Caister Castle, Norfolk
Caister Castle, built on the site of an earlier fortified manor house, was an early specimen of brick and built by Sir John Fastolf about 1443 who was a forceful but hardly amiable man. Sir John was quite undeservedly branded as a coward in the French wars, and has besides got mixed up in people's minds with Shakespeare's Falstaff. He died in 1459 and the castle was captured by Thomas Mowbray Duke of Norfolk and taken after a long siege. The castle suffered severe damage when it was finally taken in 1469. The castle's tower is still intact.
The castle then moved into the hands of the Paston family following disputes over Sir John Fastolf's will and was theirs until the middle of the seventeenth century. In the Paston Letters - the family's correspondence documenting their struggle to maintain their social position during the Wars of the Roses - the castle features prominently. William of Worcester, a secretary of Fastolf, tells of a second siege and capture by Lord Scales.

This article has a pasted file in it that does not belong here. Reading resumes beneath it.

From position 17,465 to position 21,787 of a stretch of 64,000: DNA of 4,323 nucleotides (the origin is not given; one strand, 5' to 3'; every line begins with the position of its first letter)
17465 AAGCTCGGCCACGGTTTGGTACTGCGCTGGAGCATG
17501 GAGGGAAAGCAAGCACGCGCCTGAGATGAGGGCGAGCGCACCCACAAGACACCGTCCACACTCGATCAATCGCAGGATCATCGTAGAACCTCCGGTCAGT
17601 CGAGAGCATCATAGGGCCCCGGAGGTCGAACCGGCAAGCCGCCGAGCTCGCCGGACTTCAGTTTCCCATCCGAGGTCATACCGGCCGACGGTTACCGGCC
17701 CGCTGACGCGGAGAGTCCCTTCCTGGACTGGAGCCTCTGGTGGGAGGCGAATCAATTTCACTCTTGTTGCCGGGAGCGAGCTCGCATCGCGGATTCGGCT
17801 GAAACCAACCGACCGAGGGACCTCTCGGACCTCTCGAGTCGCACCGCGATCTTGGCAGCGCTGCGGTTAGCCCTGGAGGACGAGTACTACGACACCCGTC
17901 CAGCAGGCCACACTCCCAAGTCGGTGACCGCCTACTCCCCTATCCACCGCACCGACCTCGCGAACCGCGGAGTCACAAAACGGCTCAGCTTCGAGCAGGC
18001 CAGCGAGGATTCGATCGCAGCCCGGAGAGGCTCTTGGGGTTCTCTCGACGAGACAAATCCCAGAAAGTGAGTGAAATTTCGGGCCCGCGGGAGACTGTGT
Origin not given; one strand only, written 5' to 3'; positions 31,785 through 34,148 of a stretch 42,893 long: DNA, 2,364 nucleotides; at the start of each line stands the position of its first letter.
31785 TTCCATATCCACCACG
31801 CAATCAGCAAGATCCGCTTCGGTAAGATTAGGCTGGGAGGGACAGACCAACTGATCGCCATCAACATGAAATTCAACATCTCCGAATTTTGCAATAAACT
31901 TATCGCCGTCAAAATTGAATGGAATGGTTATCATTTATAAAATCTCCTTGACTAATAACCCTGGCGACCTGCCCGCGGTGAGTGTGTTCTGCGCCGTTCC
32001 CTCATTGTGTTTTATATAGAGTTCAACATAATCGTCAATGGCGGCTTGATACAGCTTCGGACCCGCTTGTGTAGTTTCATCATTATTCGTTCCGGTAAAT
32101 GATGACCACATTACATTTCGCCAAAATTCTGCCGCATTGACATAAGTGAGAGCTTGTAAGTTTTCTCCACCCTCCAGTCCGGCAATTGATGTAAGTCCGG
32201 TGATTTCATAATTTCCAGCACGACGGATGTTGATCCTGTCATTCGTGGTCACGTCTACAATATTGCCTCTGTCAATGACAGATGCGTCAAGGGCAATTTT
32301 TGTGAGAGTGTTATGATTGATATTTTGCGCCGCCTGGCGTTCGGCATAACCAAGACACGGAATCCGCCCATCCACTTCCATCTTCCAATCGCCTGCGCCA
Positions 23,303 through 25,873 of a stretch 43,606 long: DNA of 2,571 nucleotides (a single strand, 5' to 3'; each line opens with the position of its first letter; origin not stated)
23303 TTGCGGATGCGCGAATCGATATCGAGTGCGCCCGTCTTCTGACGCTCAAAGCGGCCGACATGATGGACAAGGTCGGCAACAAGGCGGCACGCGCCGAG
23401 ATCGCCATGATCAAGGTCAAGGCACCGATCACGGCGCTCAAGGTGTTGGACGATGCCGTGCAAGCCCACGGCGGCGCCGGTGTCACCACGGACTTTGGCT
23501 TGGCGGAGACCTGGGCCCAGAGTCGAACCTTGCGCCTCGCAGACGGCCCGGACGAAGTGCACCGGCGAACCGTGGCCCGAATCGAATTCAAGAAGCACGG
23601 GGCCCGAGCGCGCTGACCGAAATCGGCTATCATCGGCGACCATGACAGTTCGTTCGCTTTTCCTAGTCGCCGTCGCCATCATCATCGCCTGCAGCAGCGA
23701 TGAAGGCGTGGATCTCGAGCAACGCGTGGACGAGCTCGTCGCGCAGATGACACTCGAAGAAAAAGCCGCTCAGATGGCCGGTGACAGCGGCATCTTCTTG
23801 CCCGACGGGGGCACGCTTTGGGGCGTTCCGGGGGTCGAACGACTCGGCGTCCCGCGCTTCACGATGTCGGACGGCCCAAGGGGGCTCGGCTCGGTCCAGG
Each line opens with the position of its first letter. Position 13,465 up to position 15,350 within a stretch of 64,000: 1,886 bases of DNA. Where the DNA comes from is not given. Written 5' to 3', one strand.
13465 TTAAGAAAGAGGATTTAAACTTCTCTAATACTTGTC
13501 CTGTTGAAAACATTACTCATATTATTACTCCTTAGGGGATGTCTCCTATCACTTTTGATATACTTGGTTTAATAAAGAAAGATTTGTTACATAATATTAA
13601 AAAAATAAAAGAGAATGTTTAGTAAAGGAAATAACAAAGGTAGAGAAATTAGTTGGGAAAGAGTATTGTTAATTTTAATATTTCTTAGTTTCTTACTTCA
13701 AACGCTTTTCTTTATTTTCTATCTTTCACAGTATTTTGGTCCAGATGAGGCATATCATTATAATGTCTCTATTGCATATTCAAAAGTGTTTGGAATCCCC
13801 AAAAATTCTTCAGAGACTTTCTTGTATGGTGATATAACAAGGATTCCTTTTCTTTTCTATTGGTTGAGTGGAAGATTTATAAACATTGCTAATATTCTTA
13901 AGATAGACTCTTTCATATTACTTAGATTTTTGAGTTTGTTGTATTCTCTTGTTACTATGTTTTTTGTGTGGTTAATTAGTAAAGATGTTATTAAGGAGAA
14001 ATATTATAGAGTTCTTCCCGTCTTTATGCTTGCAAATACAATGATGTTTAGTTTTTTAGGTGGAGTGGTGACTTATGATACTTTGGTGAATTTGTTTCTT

It is a picturesque ruin, moated, with one large tower at the at the north-west. The tower is 28 metres tall and measures a good 7 metres in diameter; it has five stories, the spiral staircase still exists and access to the top is possible. Previously it surrounded a quadrangle, the great hall being on the west side. Part of the surrounding brick wall remains and gunloops as well as arrow loops can still be seen. The south and east sides have long since gone. To the east are the remains of a church.